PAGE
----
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Employee Performance Appraisal: A Process Perspective of Institutional Logics and Routine Dynamics

Melhem, Muntaser (2022) Employee Performance Appraisal: A Process Perspective of Institutional Logics and Routine Dynamics. Doctor of Philosophy (PhD) thesis, University of Kent,. (doi:10.22024/UniKent/01.02.100545) (Access to this publication is currently restricted. You may be able to access a copy if URLs are provided) (KAR id:100545)

Language: English

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This research aims to contribute to the understanding of international Performance Appraisal (PA) adoption and replication failure in the Middle Eastern context. Research on the adoption of international PA in the Middle East and non-western contexts in general has been receiving increasing attention over the past decade. The empirical results of the literature on international PA adoption success are inconclusive and researchers remain in constant debate over its effectiveness with much of its studies conducted in western empirical settings. While the results of some studies cast a positive impact from adopting the process on employees and organisations, the majority of studies conducted in non-western contexts demonstrate the difficulty of adopting PA. To this extent, the effective adoption of international PA in general remains largely debated. Crucially, extant studies majorly focus on country-by-country comparisons and predominantly cite the large institutional and cultural distances between western and non-western contexts as the main reason for failure. However, beyond differences in national cultures, our understanding to how international PA fails to be adopted as intended remains largely unexplored.

This thesis adopts a qualitative methodology to provide an in-depth micro-level exploration and explanation to international PA adoption and replication failure in Global Professional Service Firms (GPSFs) operating in the Middle East. The thesis is composed of three studies, a qualitative meta-synthesis of case studies and two empirical studies. The qualitative meta-synthesis is grounded in the theories of roles and institutional logics and investigates PA adoption failure in non-western contexts. It uncovers explanations and mechanisms for failure beyond those addressed in previously published case studies. The empirical studies are conducted in the Middle Eastern context. They contribute to our understanding on PA adoption and replication failure at the micro-level by (1) cross fertilising between institutional logics and routine dynamics theories to investigate the influence of multiple and contradictory institutional logics on PA failure, and (2) coupling routine dynamics and emotions theories to examine how negative feelings and emotions result in PA failure. The abductive empirical analysis of multiple case studies follows a practice and process perspective and is informed by theories from sociology, organisations and psychology.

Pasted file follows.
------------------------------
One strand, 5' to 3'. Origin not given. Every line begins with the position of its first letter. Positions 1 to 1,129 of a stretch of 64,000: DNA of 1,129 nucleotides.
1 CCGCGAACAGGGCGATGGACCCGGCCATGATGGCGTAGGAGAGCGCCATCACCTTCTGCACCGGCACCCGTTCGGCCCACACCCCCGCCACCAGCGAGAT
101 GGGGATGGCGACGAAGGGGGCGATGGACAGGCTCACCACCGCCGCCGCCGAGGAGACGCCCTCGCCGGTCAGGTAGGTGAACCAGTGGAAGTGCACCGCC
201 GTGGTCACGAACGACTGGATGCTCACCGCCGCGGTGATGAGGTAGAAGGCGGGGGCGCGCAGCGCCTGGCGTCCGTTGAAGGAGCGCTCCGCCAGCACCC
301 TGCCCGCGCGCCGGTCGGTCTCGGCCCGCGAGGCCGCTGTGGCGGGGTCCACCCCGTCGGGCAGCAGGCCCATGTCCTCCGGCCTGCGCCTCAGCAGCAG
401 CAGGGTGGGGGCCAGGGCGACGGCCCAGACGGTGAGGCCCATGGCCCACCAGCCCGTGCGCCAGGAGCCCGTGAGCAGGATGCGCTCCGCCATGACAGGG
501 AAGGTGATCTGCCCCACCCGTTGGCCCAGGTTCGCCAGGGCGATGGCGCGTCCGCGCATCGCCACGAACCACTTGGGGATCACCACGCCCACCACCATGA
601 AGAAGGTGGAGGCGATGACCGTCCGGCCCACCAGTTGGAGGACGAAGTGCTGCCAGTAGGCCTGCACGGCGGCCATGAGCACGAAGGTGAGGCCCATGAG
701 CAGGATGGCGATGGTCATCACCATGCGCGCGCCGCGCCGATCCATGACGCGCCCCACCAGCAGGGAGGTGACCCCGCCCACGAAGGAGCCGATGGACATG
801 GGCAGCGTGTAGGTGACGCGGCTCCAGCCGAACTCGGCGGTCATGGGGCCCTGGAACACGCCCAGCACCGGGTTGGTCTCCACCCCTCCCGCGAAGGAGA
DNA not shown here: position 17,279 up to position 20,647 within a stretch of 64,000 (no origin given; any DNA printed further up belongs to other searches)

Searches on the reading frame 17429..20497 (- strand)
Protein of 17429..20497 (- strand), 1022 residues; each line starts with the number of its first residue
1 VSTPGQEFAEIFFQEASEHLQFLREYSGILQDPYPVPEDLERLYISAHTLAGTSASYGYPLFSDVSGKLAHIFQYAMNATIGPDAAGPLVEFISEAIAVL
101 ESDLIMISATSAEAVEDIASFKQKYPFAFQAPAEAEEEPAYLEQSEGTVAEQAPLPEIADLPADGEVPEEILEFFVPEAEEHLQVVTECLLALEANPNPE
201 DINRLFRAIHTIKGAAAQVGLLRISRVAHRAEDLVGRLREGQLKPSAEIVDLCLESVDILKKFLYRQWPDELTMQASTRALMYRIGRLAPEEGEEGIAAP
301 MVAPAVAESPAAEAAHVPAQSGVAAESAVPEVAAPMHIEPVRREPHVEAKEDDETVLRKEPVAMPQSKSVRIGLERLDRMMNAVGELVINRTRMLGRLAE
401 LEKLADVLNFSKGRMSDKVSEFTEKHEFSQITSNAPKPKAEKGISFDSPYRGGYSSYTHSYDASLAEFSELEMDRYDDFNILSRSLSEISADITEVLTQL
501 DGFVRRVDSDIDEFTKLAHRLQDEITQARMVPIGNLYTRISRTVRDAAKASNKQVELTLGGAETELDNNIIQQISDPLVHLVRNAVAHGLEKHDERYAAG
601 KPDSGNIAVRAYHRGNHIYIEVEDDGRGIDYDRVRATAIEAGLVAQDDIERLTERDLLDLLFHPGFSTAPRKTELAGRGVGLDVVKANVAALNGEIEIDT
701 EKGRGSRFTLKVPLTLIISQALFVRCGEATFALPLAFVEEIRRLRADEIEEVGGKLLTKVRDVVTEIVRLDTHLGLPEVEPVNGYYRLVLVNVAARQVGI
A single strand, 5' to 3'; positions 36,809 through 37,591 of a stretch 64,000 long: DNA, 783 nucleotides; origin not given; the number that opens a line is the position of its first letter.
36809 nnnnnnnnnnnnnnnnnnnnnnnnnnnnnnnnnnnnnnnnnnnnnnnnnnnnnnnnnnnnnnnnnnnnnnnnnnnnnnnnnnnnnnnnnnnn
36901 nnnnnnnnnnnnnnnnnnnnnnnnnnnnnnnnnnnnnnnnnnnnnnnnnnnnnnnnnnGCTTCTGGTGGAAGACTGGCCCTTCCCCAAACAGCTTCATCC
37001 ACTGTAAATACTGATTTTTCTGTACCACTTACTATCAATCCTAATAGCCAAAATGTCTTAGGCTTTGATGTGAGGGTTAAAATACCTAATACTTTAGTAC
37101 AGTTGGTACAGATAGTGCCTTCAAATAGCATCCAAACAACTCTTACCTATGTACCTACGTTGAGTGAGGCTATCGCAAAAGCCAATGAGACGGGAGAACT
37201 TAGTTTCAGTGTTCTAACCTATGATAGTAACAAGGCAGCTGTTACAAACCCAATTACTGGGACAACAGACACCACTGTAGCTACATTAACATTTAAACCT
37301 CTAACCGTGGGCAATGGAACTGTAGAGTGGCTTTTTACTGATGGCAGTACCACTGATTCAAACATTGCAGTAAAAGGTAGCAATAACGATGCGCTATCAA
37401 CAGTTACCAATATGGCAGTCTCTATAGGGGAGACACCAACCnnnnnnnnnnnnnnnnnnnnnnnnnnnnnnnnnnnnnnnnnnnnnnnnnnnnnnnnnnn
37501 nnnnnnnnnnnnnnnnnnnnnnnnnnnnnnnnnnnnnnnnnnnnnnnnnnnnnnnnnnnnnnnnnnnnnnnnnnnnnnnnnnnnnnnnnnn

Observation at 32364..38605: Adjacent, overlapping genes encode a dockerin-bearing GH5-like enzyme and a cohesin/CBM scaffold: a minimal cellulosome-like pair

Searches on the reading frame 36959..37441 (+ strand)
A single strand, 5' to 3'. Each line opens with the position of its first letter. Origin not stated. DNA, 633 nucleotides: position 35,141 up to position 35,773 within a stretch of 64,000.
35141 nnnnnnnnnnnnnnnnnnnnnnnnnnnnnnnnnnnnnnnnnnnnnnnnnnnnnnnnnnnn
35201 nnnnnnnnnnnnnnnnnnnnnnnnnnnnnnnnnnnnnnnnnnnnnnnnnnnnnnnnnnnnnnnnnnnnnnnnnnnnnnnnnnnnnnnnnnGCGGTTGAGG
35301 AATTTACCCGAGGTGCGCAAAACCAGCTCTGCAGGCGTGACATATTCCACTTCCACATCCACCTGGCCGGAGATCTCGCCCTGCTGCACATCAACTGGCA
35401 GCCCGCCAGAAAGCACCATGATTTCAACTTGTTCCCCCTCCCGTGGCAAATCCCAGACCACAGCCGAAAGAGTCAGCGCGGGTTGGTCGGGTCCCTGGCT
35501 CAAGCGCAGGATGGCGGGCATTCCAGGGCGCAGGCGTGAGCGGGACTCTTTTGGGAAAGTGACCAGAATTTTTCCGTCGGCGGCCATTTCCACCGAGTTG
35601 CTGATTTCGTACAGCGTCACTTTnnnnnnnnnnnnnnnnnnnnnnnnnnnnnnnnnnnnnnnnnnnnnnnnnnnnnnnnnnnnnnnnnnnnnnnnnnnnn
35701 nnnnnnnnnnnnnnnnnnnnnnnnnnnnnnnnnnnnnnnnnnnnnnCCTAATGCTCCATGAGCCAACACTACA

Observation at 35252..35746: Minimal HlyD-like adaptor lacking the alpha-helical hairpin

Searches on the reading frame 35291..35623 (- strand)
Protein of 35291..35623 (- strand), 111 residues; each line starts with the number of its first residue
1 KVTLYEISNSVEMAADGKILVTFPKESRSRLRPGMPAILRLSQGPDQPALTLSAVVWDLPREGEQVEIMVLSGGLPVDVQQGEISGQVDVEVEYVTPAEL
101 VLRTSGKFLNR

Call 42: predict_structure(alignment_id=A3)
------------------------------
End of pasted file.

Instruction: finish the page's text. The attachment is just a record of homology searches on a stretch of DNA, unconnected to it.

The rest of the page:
In depth micro-level analysis of the data in each study shows that actors negotiate different meanings to PA and demonstrate how they incorporate their self-interest during the replication of multiple PA processes. In particular, they show how professionals translate multiple and contradictory institutional logics and take advantage of them to replicate corrupt PA processes, and shed light on the creation of covert, varied, and idiosyncratic PA processes while actors are actively regulating their negative emotions throughout PA replication. Moreover, the studies tap into issues of universal application to PA in the Middle East, dysfunctional institutional complementarities, and the incorporation of self-interest and self-seeking behaviours in processes and organisations. The thesis provides the following key contributions: the results contribute to the existing international PA literature on the workings of its failure in the Middle East by revealing PA multiplicity at the micro-level. Additionally, the thesis contributes to the micro-institutional literature in the institutional logics framework and to the embedded agency in institutions by uncovering the effects of logics on everyday organisational activities through roles and routines. Finally, the thesis contributes to the routine dynamics theory a nuanced understanding on the influence of power and politics on routine change. Several more contributions to theory and practice, as well as methodological implications are delineated in more detail in the thesis.

Item Type: Thesis (Doctor of Philosophy (PhD))
Thesis advisor: Seitanidi, M.May
Thesis advisor: Iqbal, Abdullah
DOI/Identification number: 10.22024/UniKent/01.02.100545
Uncontrolled keywords: Institutional logics; Routine dynamics; Management control systems; Performance appraisal
Subjects: H Social Sciences > HF Commerce > HF5351 Business
Divisions: Divisions > Kent Business School - Division > Department of Leadership and Management
SWORD Depositor: System Moodle
Depositing User: System Moodle
Date Deposited: 20 Mar 2023 15:10 UTC
Last Modified: 22 Mar 2023 08:36 UTC
Resource URI: (The current URI for this page, for reference purposes)

University of Kent Author Information

Melhem, Muntaser.

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